There is a touch of Stan Brakhage (who was a fervent Malick admirer) in this poetic ambition: to film the things of the world (people, animals, flora and fauna) before they acquire their names, before they coalesce into firm shapes, objects, identities … Indeed, Brakhage made a film called “The Animals of Eden and After” – and could there be a better title for the cinema of Terrence Malick, with its obsessive central myth of Eden before and after the Fall?
For a century, liberals have been chasing the same organizing idea: to perfect the welfare state—the soaringly aspirational, deeply flawed apparatus of Social Security, public health insurance, and progressive taxation designed to guarantee a secure middle class—and to extend its protections to every American. A year ago, after Obama’s health-care reforms became law, that project looked closer to completion. Now we are debating the terms of its erosion—with Republican proposals to cut the benefits of Medicare and Medicaid, conservative efforts to repeal protections for labor unions, and an emerging Washington consensus that the costs of a broad welfare state may be beyond what Americans will willingly pay. The White House meeting this past December [with Paul Krugman and other left-of-center economists], viewed in retrospect, seemed to mark the end of the expansive first part of Obama’s administration and the beginning of an austere second phase. Krugman, departing, found himself left in the position that every purist fears, holding blueprints for impossible buildings.
“I think what people like Paul Ryan are trying to do is set us on a glide path to a much harsher society,” Krugman now says. “A country in which, step by step, more and more people are cast out into a situation of not having health insurance and poverty, and so we slide back to a Victorian notion that life is full of evils and that’s too bad but that’s the way that God made the world. That large numbers of the poor, large numbers of the elderly just live in dire poverty and don’t have health care because life is tough.” For two years, Krugman has been arguing that this trajectory might have been averted if only Obama had been a little less deferential, a little more demanding, a little more alarmed. And so Krugman has given the debate on the left its shape: whether the president could have mounted a more effective defense of the welfare state, and whether liberalism’s tragic flaw is Obama’s instinct for conciliation or his leading critic’s naïveté.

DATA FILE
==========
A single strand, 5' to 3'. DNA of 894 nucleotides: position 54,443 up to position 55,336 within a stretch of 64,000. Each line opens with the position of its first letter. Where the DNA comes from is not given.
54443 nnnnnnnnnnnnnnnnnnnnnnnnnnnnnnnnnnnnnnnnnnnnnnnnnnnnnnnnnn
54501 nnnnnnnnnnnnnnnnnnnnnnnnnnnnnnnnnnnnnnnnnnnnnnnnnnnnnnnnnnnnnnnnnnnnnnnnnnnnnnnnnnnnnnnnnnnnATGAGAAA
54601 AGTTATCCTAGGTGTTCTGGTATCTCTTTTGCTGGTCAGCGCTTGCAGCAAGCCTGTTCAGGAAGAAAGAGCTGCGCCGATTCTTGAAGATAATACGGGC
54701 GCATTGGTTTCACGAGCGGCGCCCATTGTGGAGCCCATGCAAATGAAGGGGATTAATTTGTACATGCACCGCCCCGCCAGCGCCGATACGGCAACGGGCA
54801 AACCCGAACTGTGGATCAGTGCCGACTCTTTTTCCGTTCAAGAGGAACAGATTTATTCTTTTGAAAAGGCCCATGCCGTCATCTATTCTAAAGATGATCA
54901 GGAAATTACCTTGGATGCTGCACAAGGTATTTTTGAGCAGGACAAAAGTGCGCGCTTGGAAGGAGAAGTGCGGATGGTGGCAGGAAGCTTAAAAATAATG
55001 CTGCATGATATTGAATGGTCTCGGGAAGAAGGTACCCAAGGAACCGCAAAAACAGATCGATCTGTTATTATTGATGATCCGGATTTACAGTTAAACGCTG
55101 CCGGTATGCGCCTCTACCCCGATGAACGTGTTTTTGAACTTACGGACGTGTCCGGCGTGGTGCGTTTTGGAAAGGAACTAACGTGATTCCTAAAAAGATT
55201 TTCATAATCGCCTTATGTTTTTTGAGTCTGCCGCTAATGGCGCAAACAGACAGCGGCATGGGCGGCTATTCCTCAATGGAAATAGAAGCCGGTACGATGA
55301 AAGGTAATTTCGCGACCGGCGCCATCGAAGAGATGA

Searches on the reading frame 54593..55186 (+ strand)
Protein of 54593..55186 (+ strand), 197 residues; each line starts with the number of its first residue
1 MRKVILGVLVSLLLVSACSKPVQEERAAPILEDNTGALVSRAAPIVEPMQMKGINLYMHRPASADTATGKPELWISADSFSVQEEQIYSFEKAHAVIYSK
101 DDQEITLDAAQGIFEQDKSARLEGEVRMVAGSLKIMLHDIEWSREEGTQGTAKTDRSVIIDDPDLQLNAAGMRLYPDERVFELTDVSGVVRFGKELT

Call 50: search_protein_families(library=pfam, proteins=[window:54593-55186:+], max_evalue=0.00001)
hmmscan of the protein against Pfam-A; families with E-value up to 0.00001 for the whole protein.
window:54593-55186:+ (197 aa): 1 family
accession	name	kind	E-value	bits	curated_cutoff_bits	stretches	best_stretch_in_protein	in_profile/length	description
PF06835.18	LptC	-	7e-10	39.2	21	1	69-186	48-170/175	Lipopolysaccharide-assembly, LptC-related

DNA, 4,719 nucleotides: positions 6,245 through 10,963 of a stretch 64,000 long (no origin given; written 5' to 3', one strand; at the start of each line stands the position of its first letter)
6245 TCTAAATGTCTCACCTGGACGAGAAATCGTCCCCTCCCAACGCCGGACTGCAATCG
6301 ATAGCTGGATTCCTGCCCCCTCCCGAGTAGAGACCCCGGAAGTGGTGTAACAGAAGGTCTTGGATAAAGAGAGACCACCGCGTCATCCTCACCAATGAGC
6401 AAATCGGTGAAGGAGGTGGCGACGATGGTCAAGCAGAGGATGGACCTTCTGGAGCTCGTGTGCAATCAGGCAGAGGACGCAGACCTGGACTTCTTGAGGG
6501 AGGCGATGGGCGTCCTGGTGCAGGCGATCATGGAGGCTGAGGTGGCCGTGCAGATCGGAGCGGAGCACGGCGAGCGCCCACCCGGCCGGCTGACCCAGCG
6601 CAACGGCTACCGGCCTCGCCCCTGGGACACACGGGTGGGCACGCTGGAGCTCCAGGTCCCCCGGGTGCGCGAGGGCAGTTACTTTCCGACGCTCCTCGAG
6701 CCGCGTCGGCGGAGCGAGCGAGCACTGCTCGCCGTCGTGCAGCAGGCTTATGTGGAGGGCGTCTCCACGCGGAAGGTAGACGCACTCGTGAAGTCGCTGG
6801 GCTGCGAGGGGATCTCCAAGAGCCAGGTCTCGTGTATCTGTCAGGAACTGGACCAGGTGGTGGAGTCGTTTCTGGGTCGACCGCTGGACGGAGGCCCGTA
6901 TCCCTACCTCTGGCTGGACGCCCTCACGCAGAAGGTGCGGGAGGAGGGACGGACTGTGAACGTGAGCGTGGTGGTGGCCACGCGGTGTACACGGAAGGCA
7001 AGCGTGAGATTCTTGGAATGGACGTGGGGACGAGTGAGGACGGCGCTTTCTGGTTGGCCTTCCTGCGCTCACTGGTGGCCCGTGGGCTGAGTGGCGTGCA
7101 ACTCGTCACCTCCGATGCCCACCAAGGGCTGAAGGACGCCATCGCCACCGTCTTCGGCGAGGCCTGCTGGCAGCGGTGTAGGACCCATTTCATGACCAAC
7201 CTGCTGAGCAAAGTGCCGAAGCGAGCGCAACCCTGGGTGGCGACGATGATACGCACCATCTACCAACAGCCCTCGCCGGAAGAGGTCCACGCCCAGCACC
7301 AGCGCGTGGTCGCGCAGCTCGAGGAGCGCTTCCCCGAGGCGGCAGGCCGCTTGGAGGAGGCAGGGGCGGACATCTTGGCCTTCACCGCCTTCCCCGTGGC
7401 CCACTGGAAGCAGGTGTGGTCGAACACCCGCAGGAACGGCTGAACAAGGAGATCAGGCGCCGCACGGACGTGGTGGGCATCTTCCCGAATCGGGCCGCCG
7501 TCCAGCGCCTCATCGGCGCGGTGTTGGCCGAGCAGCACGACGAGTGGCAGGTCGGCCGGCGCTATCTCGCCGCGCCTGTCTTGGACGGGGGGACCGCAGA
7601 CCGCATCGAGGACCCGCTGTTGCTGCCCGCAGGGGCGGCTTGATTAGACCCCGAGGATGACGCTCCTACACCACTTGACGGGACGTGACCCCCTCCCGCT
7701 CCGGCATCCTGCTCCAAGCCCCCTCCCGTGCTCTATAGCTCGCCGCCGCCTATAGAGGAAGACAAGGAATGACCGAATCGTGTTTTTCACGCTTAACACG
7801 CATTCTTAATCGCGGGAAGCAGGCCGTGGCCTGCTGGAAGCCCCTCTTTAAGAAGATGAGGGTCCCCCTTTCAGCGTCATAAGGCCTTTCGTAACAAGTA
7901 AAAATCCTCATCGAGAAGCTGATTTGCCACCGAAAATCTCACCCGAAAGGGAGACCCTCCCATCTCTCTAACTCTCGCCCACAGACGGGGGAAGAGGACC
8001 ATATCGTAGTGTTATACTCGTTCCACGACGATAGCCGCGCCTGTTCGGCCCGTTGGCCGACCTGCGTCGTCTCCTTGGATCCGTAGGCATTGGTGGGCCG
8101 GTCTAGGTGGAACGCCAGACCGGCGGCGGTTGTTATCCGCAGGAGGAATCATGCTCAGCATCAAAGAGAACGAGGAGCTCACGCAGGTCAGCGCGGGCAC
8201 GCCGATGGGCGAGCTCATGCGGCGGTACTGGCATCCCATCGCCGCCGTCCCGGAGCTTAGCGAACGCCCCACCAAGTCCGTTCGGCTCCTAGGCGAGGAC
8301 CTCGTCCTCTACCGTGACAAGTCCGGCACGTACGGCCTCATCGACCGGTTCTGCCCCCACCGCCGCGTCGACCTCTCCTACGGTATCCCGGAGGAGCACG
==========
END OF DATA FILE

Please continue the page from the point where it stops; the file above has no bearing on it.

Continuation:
Sean Kelly, in The New York Times‘s philosophy blog, The Stone:
Writing 30 years before Nietzsche, in his great novel “Moby Dick,” the canonical American author encourages us to “lower the conceit of attainable felicity”; to find happiness and meaning, in other words, not in some universal religious account of the order of the universe that holds for everyone at all times, but rather in the local and small-scale commitments that animate a life well-lived. The meaning that one finds in a life dedicated to “the wife, the heart, the bed, the table, the saddle, the fire-side, the country,” these are genuine meanings. They are, in other words, completely sufficient to hold off the threat of nihilism, the threat that life will dissolve into a sequence of meaningless events. But they are nothing like the kind of universal meanings for which the monotheistic tradition of Christianity had hoped. Indeed, when taken up in the appropriate way, the commitments that animate the meanings in one person’s life ─ to family, say, or work, or country, or even local religious community ─ become completely consistent with the possibility that someone else with radically different commitments might nevertheless be living in a way that deserves one’s admiration.
Section II consists of three lectures …. [that] offer a fairly simple, albeit sketchy, outline of my own version of pragmatism. …
My choice of themes, and my ways of rephrasing them, result from my conviction that James’s and Dewey’s main accomplishments were negative, in that they explain how to slough off a lot of intellectual baggage which we inherited form the Platonic tradition. Each of the three essays, therefore, has a title of the form “– without –“, where the first blank is filled by something we want to keep and the second something which James and Dewey enabled us, if not exactly to throw away, at least to understand in a radically un-Platonic way. (p. xiii)